For Husbands: Help when your wife is infertile

This post was originally shared on as a guest post for him. It has been edited slightly to no longer reference Infertility Awareness Week which was occurring when it was originally shared. Check out Dr. Corey’s page for more articles on marriage and sexuality.

Being the girly girl that I am, I typically write for the wife or the couple. It is rare for me to write only to the husband, and in fact this may be the first time. Makes you feel pretty special, doesn’t it? Today husbands, this post is specifically for you and all about how to really help your wife during the journey of infertility.

To do so, I’m giving you the completely female look at infertility so your wife will make a little more sense right now. But, let’s be honest. Sometimes we females just don’t make sense, not even to ourselves. Your need to search out the great mysteries of the beautiful wonder you call your wife is actually quite similar to our need to search out the mysteries of God. So, the most important point in this article is to remember just that – God has designed you, your wife, and your marriage to help you understand more about Him, His undying and all consuming love, and his eternal grace that is very much alive in the present.

And now, let’s take time to really think about the issue of infertility and how your wife is being affected. For most men, “trying for a baby” simply means having sex with no protection. But, for many women, trying to get pregnant includes looking at fertility charts online, joining groups about trying to conceive (TTC), changing the diet, exercising, and making sure she seduces you while she’s ovulating. We women have a tendency to make everything a chore and work ourselves to the bone. Trying to have a baby is often no different.

At some point, the emotions start. Now, like I said before, we women don’t even fully understand ourselves. We may feel like we need a good cry just because if feels good to do so. I understand this will never fully make sense, but please trust me when I tell you that it really can feel amazing to purposely watch a sappy movie, curl up in pajamas, and cry while downing some chocolate brownie ice cream.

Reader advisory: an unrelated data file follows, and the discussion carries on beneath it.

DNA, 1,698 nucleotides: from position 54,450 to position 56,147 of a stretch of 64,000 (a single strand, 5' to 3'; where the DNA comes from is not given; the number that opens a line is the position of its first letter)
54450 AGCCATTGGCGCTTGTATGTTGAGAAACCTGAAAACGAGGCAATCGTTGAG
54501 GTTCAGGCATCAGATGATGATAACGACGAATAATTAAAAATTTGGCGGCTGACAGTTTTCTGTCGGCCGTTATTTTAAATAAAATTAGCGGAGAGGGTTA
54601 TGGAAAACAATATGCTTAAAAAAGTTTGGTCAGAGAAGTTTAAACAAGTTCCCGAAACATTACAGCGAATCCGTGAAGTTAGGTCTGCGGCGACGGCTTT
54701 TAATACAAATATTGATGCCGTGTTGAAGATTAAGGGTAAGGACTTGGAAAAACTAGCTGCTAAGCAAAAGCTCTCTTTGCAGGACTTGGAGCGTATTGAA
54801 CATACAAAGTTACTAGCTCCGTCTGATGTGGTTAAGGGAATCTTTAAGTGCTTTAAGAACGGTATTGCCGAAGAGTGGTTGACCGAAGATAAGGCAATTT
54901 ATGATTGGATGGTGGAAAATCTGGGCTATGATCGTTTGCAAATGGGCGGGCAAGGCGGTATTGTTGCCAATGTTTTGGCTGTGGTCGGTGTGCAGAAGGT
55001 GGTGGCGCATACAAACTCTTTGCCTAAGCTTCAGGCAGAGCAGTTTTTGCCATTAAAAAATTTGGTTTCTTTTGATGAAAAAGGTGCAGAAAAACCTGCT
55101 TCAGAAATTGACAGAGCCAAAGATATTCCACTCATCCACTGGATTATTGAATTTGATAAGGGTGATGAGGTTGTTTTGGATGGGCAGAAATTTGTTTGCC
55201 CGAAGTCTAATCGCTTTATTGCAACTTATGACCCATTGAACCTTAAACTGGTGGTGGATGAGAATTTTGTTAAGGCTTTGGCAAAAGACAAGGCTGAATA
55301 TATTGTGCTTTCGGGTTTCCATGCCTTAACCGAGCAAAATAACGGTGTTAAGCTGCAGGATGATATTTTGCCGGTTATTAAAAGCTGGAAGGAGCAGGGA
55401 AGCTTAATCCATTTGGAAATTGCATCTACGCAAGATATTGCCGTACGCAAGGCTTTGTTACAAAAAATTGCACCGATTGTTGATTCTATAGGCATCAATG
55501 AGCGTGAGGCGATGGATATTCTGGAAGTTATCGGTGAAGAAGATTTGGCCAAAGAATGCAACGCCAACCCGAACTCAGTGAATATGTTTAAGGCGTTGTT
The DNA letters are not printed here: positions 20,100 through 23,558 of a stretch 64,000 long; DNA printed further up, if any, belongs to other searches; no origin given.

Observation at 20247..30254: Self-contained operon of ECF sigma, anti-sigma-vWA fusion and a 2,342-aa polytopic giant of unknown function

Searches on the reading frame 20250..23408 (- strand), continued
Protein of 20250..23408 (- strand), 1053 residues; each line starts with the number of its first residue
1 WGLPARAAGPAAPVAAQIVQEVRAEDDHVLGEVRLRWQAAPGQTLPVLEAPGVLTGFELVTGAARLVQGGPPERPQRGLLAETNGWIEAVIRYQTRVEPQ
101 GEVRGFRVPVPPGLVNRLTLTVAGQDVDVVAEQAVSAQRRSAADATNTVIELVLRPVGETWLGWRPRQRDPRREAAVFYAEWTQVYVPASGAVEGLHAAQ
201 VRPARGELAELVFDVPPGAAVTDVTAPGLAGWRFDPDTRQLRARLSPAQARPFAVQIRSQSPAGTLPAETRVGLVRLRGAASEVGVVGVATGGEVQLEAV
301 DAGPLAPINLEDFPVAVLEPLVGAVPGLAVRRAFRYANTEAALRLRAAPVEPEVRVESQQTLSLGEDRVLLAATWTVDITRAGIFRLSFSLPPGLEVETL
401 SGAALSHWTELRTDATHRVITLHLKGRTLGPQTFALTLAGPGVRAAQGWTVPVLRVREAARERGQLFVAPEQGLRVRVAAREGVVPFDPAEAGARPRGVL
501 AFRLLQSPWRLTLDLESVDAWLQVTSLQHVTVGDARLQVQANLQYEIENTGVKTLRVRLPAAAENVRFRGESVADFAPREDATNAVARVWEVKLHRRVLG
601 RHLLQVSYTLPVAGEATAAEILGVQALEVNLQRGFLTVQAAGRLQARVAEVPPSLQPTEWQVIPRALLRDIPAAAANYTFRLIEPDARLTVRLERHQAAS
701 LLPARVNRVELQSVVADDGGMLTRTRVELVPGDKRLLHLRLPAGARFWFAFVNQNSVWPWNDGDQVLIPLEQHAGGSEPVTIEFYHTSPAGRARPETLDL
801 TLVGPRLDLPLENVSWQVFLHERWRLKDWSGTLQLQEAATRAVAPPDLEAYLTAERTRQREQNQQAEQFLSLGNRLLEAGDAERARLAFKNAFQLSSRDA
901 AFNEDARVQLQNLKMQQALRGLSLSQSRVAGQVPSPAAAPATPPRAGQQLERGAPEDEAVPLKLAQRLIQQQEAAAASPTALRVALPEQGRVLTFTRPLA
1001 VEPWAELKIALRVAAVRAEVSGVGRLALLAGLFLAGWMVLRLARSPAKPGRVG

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When Fertile Myrtle Meets Barren Bertha

Help for talking to your infertile friend

April 24th-30th of 2016 is National Infertility Awareness Week.

I’m not 100% sure how I feel about that because I can guarantee you those struggling with infertility hardly need a full week to be aware of it. Kidding! I know the week isn’t for me, but for my friends, family, and possibly even colleagues that don’t understand the struggle. This is a week for me to share some of my story so you’ll know how to talk to me.
I’m supposed to teach you things like:

  • 1-8 couples struggle with infertility (chances are you know someone even if they haven’t told you yet)
  • If you are under the age of 30 and you’ve been trying for a year unsuccessfully to conceive, then you should seek the help of a doctor.
  • If you’re older than 30, you should only wait 6 months of “trying” before seeing a doctor.
  • Infertility is costly (financially and emotionally)

There are plenty of blogs that talk about all of the above and plenty that give you the details on what you should and shouldn’t say to your infertile friend. But the truth is, the journey of infertility is so different for every couple that you really do have to ask your friend how to best to talk to her.

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Waiting While You Wait – A Story of Infertility

Believe it or not, I used to be a band nerd. Yup…cute lil ol’ me. Huge band nerd. And even though I’m small, I played the bass drum (which pretty much took up my entire body) and the snare drum. Okay…so that’s not all that nerdy, but I played cymbals my first year. And if that wasn’t enough to classify me as a bit of a nerd, I was really bad at ALL of it. Seriously! I was actually asked on multiple occasions to just pretend that I was playing because I was so off beat I’d mess up the rest of the band. Crazy that one off-beat drummer could mess up an entire band.

Anyway…there was all this pressure on the drum team to be the “heartbeat of the band.” We were expected to be in position before the rest of the band and often had to stand “at the ready” before anyone else. We also had this motto in place: “Hurry up and wait.” The idea was that as a drum line we had to be ready constantly, even when doing nothing. “Hurry up. Get where you need to be. Wait until I tell you to move again.”

It’s actually a little bit amazing how often that has been a motto for my life. “Do this, do that, then wait” or in the case of infertility – wait, wait, wait, then wait a little bit longer. Of course, in the midst of “the wait” there has been plenty of try this and try that along the way. 

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